‘Captain America: Civil War’ reviews: Marvel’s latest is ‘the superhero showdown you’ve dreamt of’

Captain America: Civil War” has gotten rave reviews from critics, placing it among the most acclaimed films in the rapidly expanding Marvel Cinematic Universe. As of this writing it has received a score of 75 on MetaCritic and 92% freshness on Rotten Tomatoes. This latest extravaganza is directed by Anthony Russo and Joe Russo, who also helmed the similarly acclaimed “Captain America: The Winter Soldier” in 2014. Their TV credits that include “Community,” “Happy Endings” and “Arrested Development” — the last of which won them an Emmy.

The film centers on a clash between the title super soldier (Chris Evans) and his irreverent fellow Avenger Iron Man (Robert Downey Jr.). It also gathers an impressive menagerie of other familiar Marvel heroes, including Black Widow (Scarlett Johansson), Ant-Man (Paul Rudd), Hawkeye (Jeremy Renner) and newcomers Black Panther (Chadwick Boseman) and Spider-Man (Tom Holland).

Read some of the film’s critics raves below.

[POLL] ‘Captain America: Civil War’: Will Marvel Cinematic Universe finally win Oscars?

Robbie Collin (The Telegraph): “The Russos’ film has an unshakeable faith in these decades-old characters: they’re not wrangled into standing for anything other than who they are, with no gloss or reinterpretation or reach for epic significance required. This is the cinematic superhero showdown you’ve dreamt of since childhood, precisely because that’s everything – and all – it wants to be.”

Chris Nashawaty (Entertainment Weekly): “Despite its stars-and-stripes title, Marvel’s latest billion-dollar-blockbuster-to-be, ‘Captain America: Civil War,’ is essentially a third Avengers movie – it’s also the best one yet … Directed by Anthony and Joe Russo – who turned the last ‘Captain America’ outing, ‘Winter Soldier,’ into a surprisingly heady meditation on ‘Citizenfour’-style government surveillance – the film is another timely parable smack dab in the middle of our current election season.”

Stephanie Zacharek (Time): “‘Captain America’ is most enjoyable for its quieter moments, and for its more intimate special effects, like Scarlet Witch’s ability to make tiny tongues of flame leap from fingertip to fingertip, or even just the way Evans’s Captain America, frozen in the ’40s only to be thawed in a strange, modern world, always looks a little dreamily out of place, as if he’d really prefer to be listening to Sinatra. And there’s a superb new addition, Chadwick Boseman’s Black Panther, an African prince turned enigmatic crimefighter. As both man and cat, he’s patrician and polished, a touch of class padding quietly onto the scene. Like him, ‘Civil War,’ at its best, is blessedly light on its superhero-booted feet.”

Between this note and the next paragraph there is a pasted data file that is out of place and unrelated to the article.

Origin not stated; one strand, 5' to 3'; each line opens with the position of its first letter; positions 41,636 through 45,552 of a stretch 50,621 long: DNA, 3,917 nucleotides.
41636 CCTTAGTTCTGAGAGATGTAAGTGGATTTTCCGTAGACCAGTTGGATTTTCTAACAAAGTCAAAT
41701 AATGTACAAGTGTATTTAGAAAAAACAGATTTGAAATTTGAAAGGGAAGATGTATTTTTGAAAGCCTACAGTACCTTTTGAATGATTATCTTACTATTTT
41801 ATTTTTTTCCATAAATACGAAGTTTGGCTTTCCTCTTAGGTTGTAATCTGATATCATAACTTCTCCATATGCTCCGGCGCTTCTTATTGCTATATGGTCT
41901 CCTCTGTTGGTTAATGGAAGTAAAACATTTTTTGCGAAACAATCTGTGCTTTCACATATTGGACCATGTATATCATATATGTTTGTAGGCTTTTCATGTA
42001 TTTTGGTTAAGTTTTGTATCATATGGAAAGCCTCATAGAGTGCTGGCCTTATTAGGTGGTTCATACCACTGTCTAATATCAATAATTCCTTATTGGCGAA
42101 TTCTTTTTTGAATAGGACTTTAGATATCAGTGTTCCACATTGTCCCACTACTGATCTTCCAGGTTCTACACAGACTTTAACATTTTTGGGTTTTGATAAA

Justin Chang (Variety): “The shaming of ‘Batman v Superman: Dawn of Justice’ will continue apace — or better still, be forgotten entirely — in the wake of “Captain America: Civil War,” a decisively superior hero-vs.-hero extravaganza that also ranks as the most mature and substantive picture to have yet emerged from the Marvel Cinematic Universe. Very much an ‘Avengers’ movie in scope and ambition if not title (the conspicuous absence of Thor and Hulk notwithstanding), this chronicle of an epic clash between two equally noble factions, led by Captain America and Iron Man, proves as remarkable for its dramatic coherence and thematic unity as for its dizzyingly inventive action sequences.”

Peter Bradshaw (Guardian): “Should the Avengers be nationalised? This is the explosively controversial idea that ignites a ‘civil war’ among their ranks in this exciting superhero extravaganza. It’s crazily surreal, engaging and funny in the best Marvel tradition, building to a whiplash-twist reveal that sports with the ever-present idea of duplicity and betrayal within the Avengers’ ranks themselves … It’s a huge aspartame rush of a film: a giant irresistible snack, not nutritious, but very tasty.”

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